The arrival of right whales forces the closure of a new fishing area

Fisheries and Oceans Canada is announcing the upcoming closure of another fishing area adjacent to the exclusion zone due to the arrival of right whales in the Gulf of St. Lawrence.

The federal agency explains the decision after at least two right whales were seen Sunday.

The area covered by this temporary closure is adjacent to the exclusion zone already delineated by the federal government. This 14,000-square-kilometer region of the Gulf of St. Lawrence has been closed to fishing since April 28 to protect right whales, which is where 90% of marine mammals were observed last year.

Fisheries and Oceans Canada is announcing the upcoming closure of another fishing area adjacent to the exclusion zone due to the arrival of right whales in the Gulf of St. Lawrence.

The federal agency explains the decision after at least two right whales were seen Sunday.

The area covered by this temporary closure is adjacent to the exclusion zone already delineated by the federal government. This 14,000-square-kilometer region of the Gulf of St. Lawrence has been closed to fishing since April 28 to protect right whales, which is where 90% of marine mammals were observed last year.

Fisheries and Oceans Canada reminds fishers that they are required to consult the advice issued by the government agency.

Lockers seized

The federal Department of Fisheries and Oceans also confirms that fishery officers seized snow crab traps in the exclusion zone.

An investigation is underway.

At least 18 right whales died in Canadian and US waters last year. Scientists who conducted the autopsy of carcasses concluded that many of these whales have died entangled in fishing gear or struck by ships.

Cheap airlines are courting Canada

Low-cost airlines, already very popular in Europe and the United States, are trying to find a place in Canada. But tempting prices are often at the expense of other services and the battle is hard to penetrate a market already occupied by well established companies.

In recent years, Montréal has been welcoming these “low-cost” airlines, such as Interjet, which offers Quebec travelers destinations to Mexico, WOW Air, which provides non-stop flights to Iceland, or Level-France, which will offer Montreal-Paris Orly flights with three weekly flights starting in July .

“What we have seen in recent years is that there is a strong development of these low-cost companies and it is reassuring for Canadian consumers,” says Alexandre Moreau, public policy analyst at Montreal Economic Institute.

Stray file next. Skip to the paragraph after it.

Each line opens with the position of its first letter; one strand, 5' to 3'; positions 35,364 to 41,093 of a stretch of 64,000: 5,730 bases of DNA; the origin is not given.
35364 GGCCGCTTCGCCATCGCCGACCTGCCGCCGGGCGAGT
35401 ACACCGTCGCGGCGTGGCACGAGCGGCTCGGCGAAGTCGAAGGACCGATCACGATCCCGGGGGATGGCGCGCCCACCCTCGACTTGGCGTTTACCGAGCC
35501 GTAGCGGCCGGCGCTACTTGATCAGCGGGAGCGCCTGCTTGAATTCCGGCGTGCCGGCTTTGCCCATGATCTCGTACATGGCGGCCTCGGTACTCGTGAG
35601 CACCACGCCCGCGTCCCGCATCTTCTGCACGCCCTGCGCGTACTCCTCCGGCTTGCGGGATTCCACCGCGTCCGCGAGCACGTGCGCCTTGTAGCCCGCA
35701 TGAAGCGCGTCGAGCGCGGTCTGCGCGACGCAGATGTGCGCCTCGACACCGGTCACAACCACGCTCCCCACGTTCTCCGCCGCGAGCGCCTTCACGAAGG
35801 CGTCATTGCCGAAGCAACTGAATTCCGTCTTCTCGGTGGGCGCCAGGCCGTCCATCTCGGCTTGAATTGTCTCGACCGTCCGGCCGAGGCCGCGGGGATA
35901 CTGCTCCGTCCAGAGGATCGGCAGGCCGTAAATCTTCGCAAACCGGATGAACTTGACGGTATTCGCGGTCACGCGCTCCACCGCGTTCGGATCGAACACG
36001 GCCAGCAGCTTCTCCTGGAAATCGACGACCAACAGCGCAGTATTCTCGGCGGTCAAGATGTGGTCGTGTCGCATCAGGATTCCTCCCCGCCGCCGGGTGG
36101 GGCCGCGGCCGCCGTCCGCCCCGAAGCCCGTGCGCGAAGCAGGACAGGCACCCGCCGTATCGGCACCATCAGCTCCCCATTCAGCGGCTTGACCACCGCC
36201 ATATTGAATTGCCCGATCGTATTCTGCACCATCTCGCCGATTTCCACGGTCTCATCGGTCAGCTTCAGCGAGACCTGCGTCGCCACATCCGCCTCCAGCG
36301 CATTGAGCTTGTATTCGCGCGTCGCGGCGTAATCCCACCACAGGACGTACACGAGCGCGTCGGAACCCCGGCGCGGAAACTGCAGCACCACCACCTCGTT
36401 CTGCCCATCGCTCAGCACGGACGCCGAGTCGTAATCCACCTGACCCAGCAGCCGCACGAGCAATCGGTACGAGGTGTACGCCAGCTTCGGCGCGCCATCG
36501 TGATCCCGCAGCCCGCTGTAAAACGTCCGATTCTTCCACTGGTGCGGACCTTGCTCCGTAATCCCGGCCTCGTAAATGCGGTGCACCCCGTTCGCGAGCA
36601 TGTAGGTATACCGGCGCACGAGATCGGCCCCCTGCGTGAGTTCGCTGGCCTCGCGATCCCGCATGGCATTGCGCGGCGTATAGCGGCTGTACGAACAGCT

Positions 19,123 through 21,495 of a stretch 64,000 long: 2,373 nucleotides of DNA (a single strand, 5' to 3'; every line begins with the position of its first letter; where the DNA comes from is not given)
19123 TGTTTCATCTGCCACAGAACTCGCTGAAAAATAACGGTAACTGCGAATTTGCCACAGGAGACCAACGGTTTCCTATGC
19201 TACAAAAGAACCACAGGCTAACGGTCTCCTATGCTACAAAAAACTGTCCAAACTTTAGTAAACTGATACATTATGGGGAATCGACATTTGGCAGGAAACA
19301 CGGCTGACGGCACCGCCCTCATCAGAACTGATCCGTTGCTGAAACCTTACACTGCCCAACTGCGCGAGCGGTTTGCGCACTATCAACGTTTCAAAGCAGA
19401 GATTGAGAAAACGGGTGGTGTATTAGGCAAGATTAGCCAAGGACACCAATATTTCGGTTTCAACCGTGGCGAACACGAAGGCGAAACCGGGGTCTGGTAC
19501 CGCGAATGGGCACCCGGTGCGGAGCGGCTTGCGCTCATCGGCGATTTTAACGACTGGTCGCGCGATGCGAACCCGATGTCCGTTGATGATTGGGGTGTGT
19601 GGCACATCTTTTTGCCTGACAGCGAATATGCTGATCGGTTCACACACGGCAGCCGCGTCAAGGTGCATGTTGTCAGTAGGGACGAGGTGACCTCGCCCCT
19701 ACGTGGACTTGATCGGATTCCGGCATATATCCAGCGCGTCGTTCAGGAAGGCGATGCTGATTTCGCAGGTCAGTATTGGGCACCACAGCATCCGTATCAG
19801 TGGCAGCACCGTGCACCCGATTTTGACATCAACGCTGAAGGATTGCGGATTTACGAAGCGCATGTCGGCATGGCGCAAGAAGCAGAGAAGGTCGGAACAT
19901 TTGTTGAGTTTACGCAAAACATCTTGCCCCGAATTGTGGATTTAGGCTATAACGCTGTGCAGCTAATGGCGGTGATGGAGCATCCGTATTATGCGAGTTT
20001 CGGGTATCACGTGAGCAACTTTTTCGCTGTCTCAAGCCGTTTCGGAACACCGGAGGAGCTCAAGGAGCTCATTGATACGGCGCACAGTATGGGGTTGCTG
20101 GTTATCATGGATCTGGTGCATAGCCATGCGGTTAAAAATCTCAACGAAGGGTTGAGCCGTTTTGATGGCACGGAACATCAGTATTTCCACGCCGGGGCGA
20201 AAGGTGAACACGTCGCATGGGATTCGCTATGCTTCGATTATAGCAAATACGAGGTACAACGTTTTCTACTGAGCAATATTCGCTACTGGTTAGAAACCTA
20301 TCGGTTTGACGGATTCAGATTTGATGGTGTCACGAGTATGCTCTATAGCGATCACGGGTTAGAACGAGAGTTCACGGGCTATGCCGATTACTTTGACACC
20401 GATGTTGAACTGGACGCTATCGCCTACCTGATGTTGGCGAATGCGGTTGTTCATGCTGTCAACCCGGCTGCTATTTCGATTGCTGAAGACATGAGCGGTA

The arrival of these new players is linked to the reform of Finance Minister Bill Morneau, “which has increased foreign investment that can be made in Canadian companies,” he says.

“The significant influx of foreign investment has facilitated the development of airlines,” he continues.

That’s why travelers are seeing more and more of these offers at a discount, notes Sylvain Sénécal, professor of marketing at HEC Montréal.

Which does not fail to displease them. “The prices are very competitive,” says a lady cross at Montreal-Trudeau Airport, which is used to traveling to Mexico.

Fewer services

Another client claims to have paid about $ 500 for a return ticket. But you have to travel light because you have to pay for your luggage and just “peanuts and a drink” for a flight of a few hours, she says.

We have to compromise. We pay less, we have fewer services.

Sylvain Sénécal, professor of marketing at HEC Montréal

Mr. Sénécal explains that the lower costs can result in services at secondary airports far from the desired destination.

The effects are also felt on meals on board, which are more rare or non-existent, and often result in fees for extra baggage.

For Sylvain Sénécal, “the lower population density and the very large spaces” make Canada less conducive to the expansion of these types of companies.

“The discount companies will open corridors, which are popular, and the other corridors will not interest them because there is not [so much demand],” he says.

It would be surprising, he said, that these companies are interested in flights such as between Montreal and Sept-Îles.

The response of established carriers
The decline in airline ticket prices observed in recent years coincides with the massive influx of these new players, notes Moreau.

“We see that it has an impact on big players, and ultimately on prices,” he says.

Sylvain Sénécal recalls that there have been other attempts to introduce a low-cost air carrier service in the past. “They have not all been successful,” he says.